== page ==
Northwest Baptist Assistance Ministries

Fellow Servants,


It has been some time since I concluded my annual reading of the Book of Joshua. However, one cannot help but be perplexed that while the sacred text asserts that Israel followed the Lord during Joshua’s and the contemporary elders’ time, as soon as they had died, there arose a generation “which knew not the Lord.” How could this be? They had a history, a heritage, yet they knew not the Lord according to the record of the Holy Spirit.

Moses, the mentor of Joshua, had great confidence as he passed on the leadership to this younger man. It is also true that Joshua was definitely chosen by the Lord. No one can be a leader for God, regardless of intelligence or talents, unless they are chosen by God to be that leader. It is evident that Joshua was al­ways concerned in defending the honor and testimony of his God. He had al ready demonstrated qualities needed for leadership.

The obvious proofs of leadership demonstrated by Joshua are the fruits that this responsibility will produce. Personal purity and a spirit-controlled life are definitely mandatory. God’s New Testament leader will also have the joy of seeing what we call “The Great Commission” being fulfilled through his life. He should be able to look at those whom God has used him to bring to a personal faith in Christ. I know that some feel that they are not evangelism specialists, rather they are teachers, but if we are going to be obedient to the Savior, and if we are going to follow the example of the Apostle Paul, we will be burdened for and reaching the lost. A person who does not have that burden needs to have some serious soul-searching regardless of academic achievements or personal position.

Sadly today a major area of activity for some is debating those who are contenders for the faith as they evangelize and seek to preserve the purity of the faith. These debaters appear to be content with initiating into “deeper truth” those who have been won to Christ by these criticized servants. This agenda can only endure for a time. If that paradigm continues, there will soon be a genera tion that knows not the Lord.

As I studied Joshua more closely I observed that he had been a faithful servant before being made a leader. No one will ever be able to effectively lead until he has learned the blessing of being a faithful, obedient servant. He may not have always understood some of the orders, but he trusted his leader as long as those orders were not contrary to the revealed Word of God. Anyone impressed with his own ability and superiority needs to remember the humility of our Lord as well as the apostles. Without a faithful, obedient and humble attitude, an agenda to achieve personal goals will eventually justify numerous methods that may not be biblical, or spiritual. This will inevitably lead to a generation that knows not the Lord.

Joshua was also loyal and did not hesitate to stand against the majority (the other ten spies). He did not try to be like the surrounding culture or seek the approval of his colleagues. To modernize, his focus was not on whether he as a leader should wear jeans to appeal to his culture; rather, he concentrated on hon­oring and serving his God.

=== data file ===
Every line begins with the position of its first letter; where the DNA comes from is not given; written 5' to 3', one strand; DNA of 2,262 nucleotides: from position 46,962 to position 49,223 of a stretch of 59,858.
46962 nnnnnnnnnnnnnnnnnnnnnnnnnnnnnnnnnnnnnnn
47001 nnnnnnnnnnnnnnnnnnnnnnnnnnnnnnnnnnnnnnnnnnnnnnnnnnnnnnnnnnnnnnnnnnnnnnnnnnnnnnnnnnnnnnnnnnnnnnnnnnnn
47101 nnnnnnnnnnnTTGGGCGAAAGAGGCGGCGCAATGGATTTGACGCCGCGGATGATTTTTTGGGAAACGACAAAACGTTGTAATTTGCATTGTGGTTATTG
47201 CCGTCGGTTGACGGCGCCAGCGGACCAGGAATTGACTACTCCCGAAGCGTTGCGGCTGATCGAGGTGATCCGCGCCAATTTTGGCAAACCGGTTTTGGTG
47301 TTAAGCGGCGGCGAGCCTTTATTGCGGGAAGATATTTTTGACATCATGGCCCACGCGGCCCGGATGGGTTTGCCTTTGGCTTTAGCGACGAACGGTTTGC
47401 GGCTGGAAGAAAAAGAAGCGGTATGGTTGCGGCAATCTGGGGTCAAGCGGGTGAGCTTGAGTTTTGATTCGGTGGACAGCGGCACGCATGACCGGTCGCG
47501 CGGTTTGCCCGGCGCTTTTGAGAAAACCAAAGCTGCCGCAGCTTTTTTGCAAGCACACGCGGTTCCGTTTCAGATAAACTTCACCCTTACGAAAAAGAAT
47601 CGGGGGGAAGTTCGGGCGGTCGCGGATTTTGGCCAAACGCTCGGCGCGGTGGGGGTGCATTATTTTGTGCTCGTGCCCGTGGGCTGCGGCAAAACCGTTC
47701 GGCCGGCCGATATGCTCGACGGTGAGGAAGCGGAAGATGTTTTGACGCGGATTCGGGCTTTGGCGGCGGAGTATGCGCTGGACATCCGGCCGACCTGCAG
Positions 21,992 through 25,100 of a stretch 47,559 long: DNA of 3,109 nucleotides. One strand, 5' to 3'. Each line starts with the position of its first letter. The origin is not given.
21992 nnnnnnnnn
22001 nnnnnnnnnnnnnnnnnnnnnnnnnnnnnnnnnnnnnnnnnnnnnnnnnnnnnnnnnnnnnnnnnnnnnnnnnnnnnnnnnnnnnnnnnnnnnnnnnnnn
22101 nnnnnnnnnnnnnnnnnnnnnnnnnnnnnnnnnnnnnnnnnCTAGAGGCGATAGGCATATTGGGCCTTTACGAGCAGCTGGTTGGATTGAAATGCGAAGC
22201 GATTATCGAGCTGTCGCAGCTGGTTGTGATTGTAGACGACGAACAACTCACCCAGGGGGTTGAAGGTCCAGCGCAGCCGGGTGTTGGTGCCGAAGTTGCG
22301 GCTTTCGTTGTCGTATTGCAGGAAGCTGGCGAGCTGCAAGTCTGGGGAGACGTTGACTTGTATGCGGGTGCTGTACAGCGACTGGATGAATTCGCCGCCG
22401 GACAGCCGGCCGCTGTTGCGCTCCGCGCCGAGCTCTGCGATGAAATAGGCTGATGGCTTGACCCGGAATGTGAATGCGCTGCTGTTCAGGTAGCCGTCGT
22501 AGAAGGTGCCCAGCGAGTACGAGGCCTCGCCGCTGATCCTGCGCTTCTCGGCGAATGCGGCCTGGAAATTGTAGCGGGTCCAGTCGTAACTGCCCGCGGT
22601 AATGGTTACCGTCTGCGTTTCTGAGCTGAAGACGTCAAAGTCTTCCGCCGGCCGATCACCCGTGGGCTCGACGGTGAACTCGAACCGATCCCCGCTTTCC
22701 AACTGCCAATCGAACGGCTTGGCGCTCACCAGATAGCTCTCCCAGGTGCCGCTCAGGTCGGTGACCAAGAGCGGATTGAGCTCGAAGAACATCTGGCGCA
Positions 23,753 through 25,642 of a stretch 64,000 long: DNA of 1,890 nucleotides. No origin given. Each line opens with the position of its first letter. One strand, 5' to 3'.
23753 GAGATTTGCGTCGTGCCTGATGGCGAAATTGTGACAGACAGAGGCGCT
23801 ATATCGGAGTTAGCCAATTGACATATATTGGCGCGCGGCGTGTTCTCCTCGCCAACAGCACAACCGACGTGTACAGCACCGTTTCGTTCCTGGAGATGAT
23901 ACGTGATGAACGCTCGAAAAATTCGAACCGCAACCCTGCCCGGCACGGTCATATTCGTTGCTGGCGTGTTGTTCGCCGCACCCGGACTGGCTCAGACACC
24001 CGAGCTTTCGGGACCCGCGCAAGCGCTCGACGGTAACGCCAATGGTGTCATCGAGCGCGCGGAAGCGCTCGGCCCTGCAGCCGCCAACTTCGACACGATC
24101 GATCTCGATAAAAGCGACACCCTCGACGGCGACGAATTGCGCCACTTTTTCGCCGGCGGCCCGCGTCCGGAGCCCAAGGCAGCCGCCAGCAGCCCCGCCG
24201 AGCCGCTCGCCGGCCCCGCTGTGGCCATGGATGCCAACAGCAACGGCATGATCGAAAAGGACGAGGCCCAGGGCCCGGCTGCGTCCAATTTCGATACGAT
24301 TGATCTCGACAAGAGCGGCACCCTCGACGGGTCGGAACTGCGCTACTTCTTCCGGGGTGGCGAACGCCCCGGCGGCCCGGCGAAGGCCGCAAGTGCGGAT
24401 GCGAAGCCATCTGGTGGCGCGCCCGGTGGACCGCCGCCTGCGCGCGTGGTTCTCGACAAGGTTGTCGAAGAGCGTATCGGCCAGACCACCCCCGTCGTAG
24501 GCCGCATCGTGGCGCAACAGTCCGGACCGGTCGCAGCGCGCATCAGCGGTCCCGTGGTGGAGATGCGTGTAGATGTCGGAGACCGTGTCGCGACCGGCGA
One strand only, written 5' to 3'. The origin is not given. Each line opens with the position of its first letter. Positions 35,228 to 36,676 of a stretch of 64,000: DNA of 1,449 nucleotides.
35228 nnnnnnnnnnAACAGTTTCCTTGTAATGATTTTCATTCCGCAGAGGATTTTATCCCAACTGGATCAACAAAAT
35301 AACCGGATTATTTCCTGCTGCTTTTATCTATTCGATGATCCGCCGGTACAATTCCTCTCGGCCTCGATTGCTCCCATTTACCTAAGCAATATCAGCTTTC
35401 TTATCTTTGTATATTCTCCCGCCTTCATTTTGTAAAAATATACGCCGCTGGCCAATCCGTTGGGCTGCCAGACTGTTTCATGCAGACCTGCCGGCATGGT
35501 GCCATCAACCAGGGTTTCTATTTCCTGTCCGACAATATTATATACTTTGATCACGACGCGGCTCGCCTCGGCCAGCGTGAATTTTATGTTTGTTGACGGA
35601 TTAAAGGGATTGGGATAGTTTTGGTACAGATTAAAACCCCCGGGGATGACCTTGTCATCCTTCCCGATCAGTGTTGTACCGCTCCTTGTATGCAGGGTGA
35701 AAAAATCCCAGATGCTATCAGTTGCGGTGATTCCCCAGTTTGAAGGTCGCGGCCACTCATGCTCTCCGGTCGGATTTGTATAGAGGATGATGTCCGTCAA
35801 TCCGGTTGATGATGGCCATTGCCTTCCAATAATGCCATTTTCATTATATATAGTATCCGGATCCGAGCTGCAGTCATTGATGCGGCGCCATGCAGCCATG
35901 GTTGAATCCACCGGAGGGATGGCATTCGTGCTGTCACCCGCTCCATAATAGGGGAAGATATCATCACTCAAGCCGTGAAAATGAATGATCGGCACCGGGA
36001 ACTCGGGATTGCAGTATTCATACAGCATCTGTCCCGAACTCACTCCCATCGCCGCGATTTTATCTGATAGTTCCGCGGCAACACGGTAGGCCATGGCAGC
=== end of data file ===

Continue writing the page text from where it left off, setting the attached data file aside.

There are an amazing number of military victories after Joshua had come into “The Land”, however, he knew what it was to fight battles while serving un der Moses in the wilderness. I fear that part of the problem in contemporary Christianity is that a generation is maturing who have never fought any real bat tles. They have inherited that which others have established. Sadly, in some cases they are returning to former practices and reuniting with the very groups from which previous generations had to separate. This merging process is being justified on at least a two-pronged defense. First, we are told that there has been a purging of the groups or organizations from which previous men have sepa rated. My response is that most of the change is cosmetic. The systemic issues remain. Second, we hear of those who are embarrassed by the conduct of the separatists. I respond that we must never condone anything that is wrong, but I would also ask that those making the critiques be just as critical of themselves and of those to whom they are attracted. It isn’t too difficult to observe that some are obviously going in another direction.

I am reminded of the appeal by the public school educators of a previous generation to change our method of learning to read. They also insisted on teach ing what they called at that time the “New Math”. Unfortunately, both of these endeavors were wrought with failure. Sadly, the students were the losers. The statistics evaluating our education in this country are an embarrassment. The ef fects would be devastating if it were not for the immigrants to our country who are better educated. I can only wonder sadly why we feel that we have to follow a similar pattern in spiritual matters? Simply enjoying the acceptance of contem porary society is no guarantee of spiritual approval by God. I fear as Bible be lievers that we will repeat the description of Israel, and the ensuing younger gen erations will eventually suffer the judgment of God. This all happened because there was a generation who knew not the Lord. They did not have the Faith taken away; rather, they willingly gave away the great and marvelous commitment to the narrow worship of Jehovah alone.

Remember the danger: when the total message is diluted in any manner you will soon have a generation that knows not the Lord.

I am praying for courage and discernment on the part of all who receive this posting. I pray for myself as well.

Your burdened fellow servant,
Tom Nieman

Dr. Thomas Nieman
Contact : 253-350-2670


About christ4asia

Born again Christian conservative (NOT a republican) Married 1 daughter
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